Should Supreme Court lend flexible interpretations to U.S. Constitution?
Polls conducted in recent years by Quinnipiac University show that most Americans think “the Supreme Court should consider changing times and current realities in applying the principles of the Constitution” as opposed to adhering only to the original intentions of the document’s framers.
And, of course, more than a few Supreme Court justices over the years have embraced that same theory. Stephen Breyer, who currently serves on the high court, is one of them.
Breyer is out with a new book, “Making Democracy Work,” in which he explores alternatives to constitutional originalism.
Jeffrey Rosen reviews the book HERE.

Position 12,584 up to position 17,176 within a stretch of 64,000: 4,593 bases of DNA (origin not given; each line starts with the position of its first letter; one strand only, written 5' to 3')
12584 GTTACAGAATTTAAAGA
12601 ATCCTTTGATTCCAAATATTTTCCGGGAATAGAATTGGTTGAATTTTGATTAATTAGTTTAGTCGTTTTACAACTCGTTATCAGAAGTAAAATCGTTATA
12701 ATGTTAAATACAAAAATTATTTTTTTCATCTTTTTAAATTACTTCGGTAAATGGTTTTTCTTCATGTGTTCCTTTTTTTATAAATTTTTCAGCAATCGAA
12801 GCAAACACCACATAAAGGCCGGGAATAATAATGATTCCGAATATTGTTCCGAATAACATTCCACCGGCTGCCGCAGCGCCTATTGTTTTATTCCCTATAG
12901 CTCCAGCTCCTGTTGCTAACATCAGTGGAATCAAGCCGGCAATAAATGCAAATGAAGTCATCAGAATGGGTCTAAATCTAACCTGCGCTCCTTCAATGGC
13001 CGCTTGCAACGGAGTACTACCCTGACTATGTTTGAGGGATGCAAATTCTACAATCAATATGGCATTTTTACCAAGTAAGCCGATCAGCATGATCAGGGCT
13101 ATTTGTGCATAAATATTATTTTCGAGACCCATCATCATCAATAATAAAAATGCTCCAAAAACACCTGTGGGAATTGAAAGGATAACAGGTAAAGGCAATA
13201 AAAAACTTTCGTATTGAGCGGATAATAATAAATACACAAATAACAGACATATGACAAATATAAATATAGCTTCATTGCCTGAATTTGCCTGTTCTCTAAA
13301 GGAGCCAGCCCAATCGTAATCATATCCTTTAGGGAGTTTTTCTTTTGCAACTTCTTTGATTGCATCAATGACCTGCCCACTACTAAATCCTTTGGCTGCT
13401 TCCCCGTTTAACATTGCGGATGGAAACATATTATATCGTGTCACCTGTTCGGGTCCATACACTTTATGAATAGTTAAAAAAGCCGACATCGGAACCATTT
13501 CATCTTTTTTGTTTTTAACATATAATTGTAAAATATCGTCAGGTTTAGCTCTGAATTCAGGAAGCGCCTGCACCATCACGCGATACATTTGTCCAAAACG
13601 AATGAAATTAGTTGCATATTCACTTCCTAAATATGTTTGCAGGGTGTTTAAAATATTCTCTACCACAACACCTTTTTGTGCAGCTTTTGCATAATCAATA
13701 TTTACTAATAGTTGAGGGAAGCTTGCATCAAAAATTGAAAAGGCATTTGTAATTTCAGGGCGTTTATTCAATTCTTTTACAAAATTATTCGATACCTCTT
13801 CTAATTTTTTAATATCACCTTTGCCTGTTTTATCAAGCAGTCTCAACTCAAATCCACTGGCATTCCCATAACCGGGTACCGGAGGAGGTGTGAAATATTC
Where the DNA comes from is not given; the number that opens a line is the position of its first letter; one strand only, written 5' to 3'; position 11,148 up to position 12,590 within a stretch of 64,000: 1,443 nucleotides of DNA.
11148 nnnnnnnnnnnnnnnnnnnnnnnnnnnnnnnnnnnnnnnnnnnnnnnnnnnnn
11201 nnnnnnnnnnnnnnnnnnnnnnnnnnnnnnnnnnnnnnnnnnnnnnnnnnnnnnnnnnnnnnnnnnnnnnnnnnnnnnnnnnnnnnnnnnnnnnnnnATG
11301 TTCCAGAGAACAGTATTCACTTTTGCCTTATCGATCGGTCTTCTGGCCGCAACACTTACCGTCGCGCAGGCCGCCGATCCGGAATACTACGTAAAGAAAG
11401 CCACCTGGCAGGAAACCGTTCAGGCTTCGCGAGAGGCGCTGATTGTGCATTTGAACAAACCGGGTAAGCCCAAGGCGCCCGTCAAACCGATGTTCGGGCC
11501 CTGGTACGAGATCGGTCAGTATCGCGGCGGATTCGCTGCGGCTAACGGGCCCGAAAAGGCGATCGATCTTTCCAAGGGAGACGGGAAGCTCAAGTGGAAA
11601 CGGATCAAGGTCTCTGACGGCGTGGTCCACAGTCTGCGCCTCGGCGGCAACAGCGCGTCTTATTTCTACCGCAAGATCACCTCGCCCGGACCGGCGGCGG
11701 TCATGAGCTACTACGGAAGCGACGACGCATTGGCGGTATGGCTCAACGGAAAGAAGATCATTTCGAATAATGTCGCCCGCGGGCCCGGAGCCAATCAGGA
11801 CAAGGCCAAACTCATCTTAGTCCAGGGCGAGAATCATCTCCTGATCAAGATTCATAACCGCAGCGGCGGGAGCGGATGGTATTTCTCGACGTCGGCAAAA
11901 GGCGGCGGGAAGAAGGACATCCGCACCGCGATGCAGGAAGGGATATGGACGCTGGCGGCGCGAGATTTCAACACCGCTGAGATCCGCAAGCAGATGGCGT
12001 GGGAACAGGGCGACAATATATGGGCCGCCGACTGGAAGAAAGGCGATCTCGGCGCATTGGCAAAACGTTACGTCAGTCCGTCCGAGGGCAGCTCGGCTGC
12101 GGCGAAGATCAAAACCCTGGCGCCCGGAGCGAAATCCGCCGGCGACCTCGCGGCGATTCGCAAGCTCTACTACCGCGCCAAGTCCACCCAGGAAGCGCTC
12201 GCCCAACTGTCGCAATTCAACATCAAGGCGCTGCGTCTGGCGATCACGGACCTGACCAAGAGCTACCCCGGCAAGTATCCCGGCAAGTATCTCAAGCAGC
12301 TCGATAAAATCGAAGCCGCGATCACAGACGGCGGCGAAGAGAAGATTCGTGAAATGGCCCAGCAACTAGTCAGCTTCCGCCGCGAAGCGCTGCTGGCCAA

[Breyer] sets out to answer a basic question about democratic legitimacy: how can judges earn the public’s confidence, so that Americans will follow even those opinions with which they disagree? And he offers two principles, drawn from history and experience. The first is that the Court should reject rigid originalism, instead viewing “the Constitution as containing unwavering values that must be applied flexibly to ever-changing circumstances”; and the second is that the Court, when interpreting the Constitution, should “take account of the role of other governmental institutions and the relationships among them.” Breyer is a staunch pragmatist, and he emphasizes that in building practical working relationships with the President and Congress, the Court should recognize that its decisions have real-world consequences, and take those consequences into account.